Fresh evidence our food is in jeopardy
A Times Editorial
Published October 17, 2006
Health officials investigating a California spinach crop tainted with a deadly strain of E. coli bacteria have announced that they identified the likely source of the pathogen: a nearby cattle ranch. The spinach farmer in question leases land from the rancher, with only a road separating the crop from a cow pasture.
Let's get this straight. Government food safety regulators know E. coli bacteria live in the intestines of cattle. If those bacteria come in contact with spinach, they could endanger the health of anyone eating the product. Yet the regulators have done nothing to stop farmers from growing leafy crops near cattle operations.
This preventable incident that left 200 people sick and three dead is merely the latest example of how the U.S. Food and Drug Administration and Department of Agriculture (along with their state counterparts) fail to protect the American food supply.
It's "not uncommon" for leafy greens to be grown close to cattle, said Kevin Reilly, deputy director for prevention services at the California Department of Health Services. The surprise, then, is not that this latest tragedy happened but that it doesn't occur more often.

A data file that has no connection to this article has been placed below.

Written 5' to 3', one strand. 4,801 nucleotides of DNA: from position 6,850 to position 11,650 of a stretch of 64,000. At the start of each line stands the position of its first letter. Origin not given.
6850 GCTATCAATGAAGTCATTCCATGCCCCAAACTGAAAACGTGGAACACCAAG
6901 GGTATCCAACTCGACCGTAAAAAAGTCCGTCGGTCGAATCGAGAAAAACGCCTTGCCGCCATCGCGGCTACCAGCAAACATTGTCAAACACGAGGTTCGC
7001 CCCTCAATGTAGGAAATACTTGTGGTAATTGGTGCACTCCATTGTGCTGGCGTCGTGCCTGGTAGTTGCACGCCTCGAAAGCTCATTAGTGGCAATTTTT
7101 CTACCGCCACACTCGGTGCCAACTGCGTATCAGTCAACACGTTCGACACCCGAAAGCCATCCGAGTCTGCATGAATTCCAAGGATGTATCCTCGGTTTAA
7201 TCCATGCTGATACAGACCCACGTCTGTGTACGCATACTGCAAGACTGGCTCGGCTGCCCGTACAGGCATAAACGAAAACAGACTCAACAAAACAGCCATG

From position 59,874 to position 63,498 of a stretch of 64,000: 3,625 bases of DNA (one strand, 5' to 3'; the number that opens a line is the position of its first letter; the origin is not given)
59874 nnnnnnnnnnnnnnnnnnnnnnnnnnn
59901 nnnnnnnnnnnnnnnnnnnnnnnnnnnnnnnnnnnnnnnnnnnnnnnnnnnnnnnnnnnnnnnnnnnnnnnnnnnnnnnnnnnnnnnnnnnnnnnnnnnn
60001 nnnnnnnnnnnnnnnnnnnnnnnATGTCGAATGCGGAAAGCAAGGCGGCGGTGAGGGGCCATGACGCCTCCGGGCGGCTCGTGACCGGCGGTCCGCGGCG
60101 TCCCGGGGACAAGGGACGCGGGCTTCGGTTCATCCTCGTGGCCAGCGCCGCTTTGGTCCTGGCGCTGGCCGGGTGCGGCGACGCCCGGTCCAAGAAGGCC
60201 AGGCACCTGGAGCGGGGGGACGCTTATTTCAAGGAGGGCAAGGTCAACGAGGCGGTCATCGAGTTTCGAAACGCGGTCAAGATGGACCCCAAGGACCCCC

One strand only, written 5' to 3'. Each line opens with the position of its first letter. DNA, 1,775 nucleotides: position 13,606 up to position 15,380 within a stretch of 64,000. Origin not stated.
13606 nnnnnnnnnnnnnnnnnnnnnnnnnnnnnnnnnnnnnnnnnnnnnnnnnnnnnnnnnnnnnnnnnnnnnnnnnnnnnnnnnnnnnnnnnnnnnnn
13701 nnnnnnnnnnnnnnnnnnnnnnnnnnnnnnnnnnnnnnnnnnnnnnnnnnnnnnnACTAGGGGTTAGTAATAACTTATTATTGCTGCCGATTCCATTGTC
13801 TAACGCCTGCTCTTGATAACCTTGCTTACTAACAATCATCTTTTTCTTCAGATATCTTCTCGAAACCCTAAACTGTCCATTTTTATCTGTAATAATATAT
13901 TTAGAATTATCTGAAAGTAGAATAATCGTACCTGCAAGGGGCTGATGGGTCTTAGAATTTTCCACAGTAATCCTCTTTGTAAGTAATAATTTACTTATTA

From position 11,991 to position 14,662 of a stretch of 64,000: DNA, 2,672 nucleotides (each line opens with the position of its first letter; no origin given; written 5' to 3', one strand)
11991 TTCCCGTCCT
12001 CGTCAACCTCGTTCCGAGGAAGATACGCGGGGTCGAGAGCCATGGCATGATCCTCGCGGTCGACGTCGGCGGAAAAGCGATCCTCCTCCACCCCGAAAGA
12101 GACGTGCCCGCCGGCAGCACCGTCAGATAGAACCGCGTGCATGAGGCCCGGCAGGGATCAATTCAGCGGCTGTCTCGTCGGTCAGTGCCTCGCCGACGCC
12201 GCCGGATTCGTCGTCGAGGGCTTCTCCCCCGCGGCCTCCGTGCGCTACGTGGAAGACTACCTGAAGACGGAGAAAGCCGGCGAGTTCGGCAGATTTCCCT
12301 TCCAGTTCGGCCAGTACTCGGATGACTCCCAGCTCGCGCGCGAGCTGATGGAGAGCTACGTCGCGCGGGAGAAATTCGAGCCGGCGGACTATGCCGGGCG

"If you have cattle in a pasture that's adjoining where you're growing lettuce or spinach crops, you have a problem," said Caroline Smith DeWaal, food safety director for the Center for Science in the Public Interest.
Yet good agriculture practices that would keep crops away from cattle waste are voluntary. And the FDA seems in no hurry to change the status quo. Requiring a minimum distance between crops and cattle "is something we will take into consideration as we go forward," said Robert Brackett, director of the FDA food safety center. If the agency had taken that common-sense approach years ago, the latest loss of life might have been averted.
Meanwhile, Mexico has announced a ban on lettuce imports from the United States. It wasn't so long ago that American consumers feared the quality of produce coming from foreign countries. How times have changed.
[Last modified October 17, 2006, 02:34:19]
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